Netting Within the

Primary Account

Based on the experience of our members with the administration of the Quebec Income Tax Act, TEI is less than sanguine about the potential netting of federal tax accounts within the SBRN.(1) If excess payments within one sub-account were to be automatically applied against amounts owing in other sub-accounts, large corporations would find it extraordinarily difficult to administer their payments. Although the netting of sub-accounts might produce some cash flow benefit (to either the government or the taxpayer), the administrative work within a large corporation to coordinate this activity would be tremendous and would largely offset any potential cash flow savings. Consequently, we recommend that netting between sub-accounts should not be automatic. Rather, transfers between the sub-accounts should be effected only at the request of the taxpayer. For example, a GST refund amount should not be applied to a source deduction payment unless the taxpayer elects such a transfer in writing.

TEI recognizes that there may be situations where the Minister must retain the unilateral right to offset account balances. We suggest, however, that this right should be sparingly exercised, and recommend that such offsets be restricted to situations where reasonable grounds exist to believe that the collection of tax owing is in jeopardy.

Account Officers

TEI believes that the efficacy of the SBRN program would be enhanced if Revenue Canada assigns an account officer for each SBRN, at least in respect of large corporations. The account officer would serve as Revenue Canada's da's liaison with the taxpayer and have the responsibility for answering questions, facilitating transfers between sub-accounts, etc. We believe the account officer should also be designated as the Revenue Canada representative responsible for contacting the taxpayer on behalf of the department with respect to the SBRN account and sub-accounts. Under our proposal, the name and phone number of the account officer would be listed on the taxpayer's statement of account.


Tax Executives Institute is supportive of a SBRN program having the following characteristics:

* Establishment of sub-accounts for the various tax programs to which the taxpayer could make multiple remittances.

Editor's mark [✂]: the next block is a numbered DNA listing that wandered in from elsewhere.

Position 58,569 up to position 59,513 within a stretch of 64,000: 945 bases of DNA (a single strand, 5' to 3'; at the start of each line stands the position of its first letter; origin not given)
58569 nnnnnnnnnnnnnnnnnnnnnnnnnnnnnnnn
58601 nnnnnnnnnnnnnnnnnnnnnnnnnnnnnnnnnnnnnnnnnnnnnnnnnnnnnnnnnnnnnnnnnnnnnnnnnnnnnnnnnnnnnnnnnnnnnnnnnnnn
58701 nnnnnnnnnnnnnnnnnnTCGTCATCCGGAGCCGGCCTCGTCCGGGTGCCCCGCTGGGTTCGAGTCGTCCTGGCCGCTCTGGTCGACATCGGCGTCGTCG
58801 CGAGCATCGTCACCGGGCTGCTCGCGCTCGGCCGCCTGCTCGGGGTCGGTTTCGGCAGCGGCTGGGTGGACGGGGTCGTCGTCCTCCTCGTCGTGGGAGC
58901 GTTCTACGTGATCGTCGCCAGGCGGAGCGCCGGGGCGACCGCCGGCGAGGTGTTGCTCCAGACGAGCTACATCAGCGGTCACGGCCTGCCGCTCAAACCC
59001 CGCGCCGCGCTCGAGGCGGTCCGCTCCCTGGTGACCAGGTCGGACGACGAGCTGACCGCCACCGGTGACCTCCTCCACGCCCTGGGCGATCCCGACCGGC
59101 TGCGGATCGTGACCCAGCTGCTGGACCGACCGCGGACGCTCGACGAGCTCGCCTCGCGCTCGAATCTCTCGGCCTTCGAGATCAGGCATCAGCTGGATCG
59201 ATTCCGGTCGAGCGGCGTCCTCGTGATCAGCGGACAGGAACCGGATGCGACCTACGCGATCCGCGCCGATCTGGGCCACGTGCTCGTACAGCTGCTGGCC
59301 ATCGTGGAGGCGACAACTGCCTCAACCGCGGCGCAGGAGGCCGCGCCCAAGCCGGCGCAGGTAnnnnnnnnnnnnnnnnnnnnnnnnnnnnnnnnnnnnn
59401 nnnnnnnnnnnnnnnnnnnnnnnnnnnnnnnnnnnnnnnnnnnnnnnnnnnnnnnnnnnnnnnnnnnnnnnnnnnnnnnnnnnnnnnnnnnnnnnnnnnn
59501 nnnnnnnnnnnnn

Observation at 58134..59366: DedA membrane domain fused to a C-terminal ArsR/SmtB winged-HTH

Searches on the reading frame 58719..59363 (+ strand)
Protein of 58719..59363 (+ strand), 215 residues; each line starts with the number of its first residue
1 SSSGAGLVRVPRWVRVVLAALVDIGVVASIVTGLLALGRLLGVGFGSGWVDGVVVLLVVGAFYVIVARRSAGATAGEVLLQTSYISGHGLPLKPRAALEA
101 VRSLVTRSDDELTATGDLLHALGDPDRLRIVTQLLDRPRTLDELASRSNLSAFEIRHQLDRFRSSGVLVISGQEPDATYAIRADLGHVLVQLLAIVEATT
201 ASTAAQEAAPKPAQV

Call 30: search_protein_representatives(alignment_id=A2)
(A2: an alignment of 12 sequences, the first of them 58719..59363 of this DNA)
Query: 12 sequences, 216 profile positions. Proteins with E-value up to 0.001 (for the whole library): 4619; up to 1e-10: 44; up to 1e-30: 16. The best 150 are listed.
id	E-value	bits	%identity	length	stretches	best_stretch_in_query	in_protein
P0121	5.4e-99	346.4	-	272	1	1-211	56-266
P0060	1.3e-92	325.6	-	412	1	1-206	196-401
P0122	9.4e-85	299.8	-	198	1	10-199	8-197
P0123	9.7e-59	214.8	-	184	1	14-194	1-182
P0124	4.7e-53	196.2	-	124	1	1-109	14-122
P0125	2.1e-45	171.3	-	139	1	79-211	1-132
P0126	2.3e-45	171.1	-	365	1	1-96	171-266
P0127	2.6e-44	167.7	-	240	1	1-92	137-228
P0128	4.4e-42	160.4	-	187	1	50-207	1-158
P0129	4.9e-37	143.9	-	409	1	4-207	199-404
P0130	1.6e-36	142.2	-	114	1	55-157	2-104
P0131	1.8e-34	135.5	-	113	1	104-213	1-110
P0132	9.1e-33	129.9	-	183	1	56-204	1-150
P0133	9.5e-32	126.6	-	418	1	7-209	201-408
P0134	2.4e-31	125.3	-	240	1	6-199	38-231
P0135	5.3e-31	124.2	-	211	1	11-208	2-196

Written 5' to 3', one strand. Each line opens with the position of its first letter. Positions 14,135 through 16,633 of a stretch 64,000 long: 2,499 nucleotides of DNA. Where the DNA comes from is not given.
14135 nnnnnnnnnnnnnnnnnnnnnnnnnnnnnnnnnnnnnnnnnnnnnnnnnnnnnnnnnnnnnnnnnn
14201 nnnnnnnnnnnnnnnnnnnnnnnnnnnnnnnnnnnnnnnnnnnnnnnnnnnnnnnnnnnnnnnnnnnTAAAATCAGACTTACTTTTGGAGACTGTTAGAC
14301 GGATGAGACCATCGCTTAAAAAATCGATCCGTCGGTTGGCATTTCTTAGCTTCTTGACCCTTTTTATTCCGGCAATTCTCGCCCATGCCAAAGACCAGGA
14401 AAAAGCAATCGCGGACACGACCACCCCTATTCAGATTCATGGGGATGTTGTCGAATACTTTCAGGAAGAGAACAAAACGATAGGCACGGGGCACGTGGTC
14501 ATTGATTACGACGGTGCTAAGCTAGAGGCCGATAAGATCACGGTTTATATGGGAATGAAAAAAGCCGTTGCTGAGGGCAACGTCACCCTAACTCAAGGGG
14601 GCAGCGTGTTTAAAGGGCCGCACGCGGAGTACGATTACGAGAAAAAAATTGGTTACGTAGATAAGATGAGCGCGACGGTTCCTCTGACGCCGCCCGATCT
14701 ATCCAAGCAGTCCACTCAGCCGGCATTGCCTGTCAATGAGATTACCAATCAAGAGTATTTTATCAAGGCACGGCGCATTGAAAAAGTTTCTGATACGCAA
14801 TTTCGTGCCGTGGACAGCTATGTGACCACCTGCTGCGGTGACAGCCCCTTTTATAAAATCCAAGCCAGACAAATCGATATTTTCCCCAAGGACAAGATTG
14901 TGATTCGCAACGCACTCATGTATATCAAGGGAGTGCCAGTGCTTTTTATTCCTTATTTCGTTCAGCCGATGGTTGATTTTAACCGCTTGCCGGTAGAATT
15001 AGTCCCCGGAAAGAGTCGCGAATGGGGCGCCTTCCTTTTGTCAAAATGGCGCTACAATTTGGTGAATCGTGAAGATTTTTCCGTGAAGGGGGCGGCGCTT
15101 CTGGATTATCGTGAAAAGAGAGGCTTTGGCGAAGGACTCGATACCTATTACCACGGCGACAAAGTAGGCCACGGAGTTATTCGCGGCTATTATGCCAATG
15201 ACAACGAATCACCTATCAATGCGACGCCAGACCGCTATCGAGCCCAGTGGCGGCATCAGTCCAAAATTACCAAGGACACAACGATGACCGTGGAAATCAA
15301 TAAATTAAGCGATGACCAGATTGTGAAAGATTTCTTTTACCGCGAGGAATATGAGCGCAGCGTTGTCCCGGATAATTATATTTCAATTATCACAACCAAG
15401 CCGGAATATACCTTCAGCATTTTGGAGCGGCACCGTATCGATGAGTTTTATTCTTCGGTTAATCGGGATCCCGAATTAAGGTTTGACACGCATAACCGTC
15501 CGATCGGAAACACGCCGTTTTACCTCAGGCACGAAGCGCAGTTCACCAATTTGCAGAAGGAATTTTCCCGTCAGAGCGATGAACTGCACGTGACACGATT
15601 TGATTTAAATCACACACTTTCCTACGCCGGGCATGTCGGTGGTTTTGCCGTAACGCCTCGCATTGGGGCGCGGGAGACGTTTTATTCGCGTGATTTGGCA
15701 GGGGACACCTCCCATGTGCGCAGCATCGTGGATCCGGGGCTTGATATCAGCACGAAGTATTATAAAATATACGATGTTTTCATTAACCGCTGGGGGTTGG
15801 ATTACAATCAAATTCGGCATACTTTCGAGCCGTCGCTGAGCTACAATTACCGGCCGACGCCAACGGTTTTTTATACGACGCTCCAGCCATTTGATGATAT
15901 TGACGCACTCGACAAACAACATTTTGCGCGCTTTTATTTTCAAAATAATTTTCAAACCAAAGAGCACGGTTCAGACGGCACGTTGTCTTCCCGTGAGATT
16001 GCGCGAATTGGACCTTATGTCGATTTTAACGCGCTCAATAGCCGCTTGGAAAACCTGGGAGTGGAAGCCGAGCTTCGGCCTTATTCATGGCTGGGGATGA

* Procedures for transfers between the sub-accounts only upon written authorization of the taxpayer.

* Payment of refunds under a tax program without delay attributable to disputes or amounts owing under other programs.

* Appointment of an account officer for each SBRN.

In addition, as stated at the outset, TEI believes large corporations should be included in the initial testing process, and a joint Taxpayer/Government Task Force should be established to address problems arising during the transition/implementation stage.

Tax Executives Institute appreciates the opportunity to provide our comments on the proposed SBRN program. If there are any questions about the Institute's position, please do not hesitate to call either J. Lawrence Martin, TEI's Vice President for Canadian Affairs, at (403) 260-7991 or Vincent Alicandri, chair of our Canadian Income Tax Committee, at (416) 733-6762.

(1) Our U.S. members regrettably have much experience with offsets gone awry under the Internal Revenue Service's offset program. In TEI's experience, the offsetting across types of tax and even particular taxpayers (i.e., a debit in one account of a company being used to reduce a credit in an account of an affiliated company) has produced much confusion. Although the IRS (which has suspended the offset program a number of times) continues to press for a broad-based program, efforts are underway to develop either an exemption for large corporations or a mechanism whereby taxpayers would be notified before any offset is made.
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Publication:Tax Executive
Date:Jul 1, 1993
Previous Article:Proposal to establish Canadian Tax Certificates of Deposit.
Next Article:Canadian government response to TEI's SBRN submission.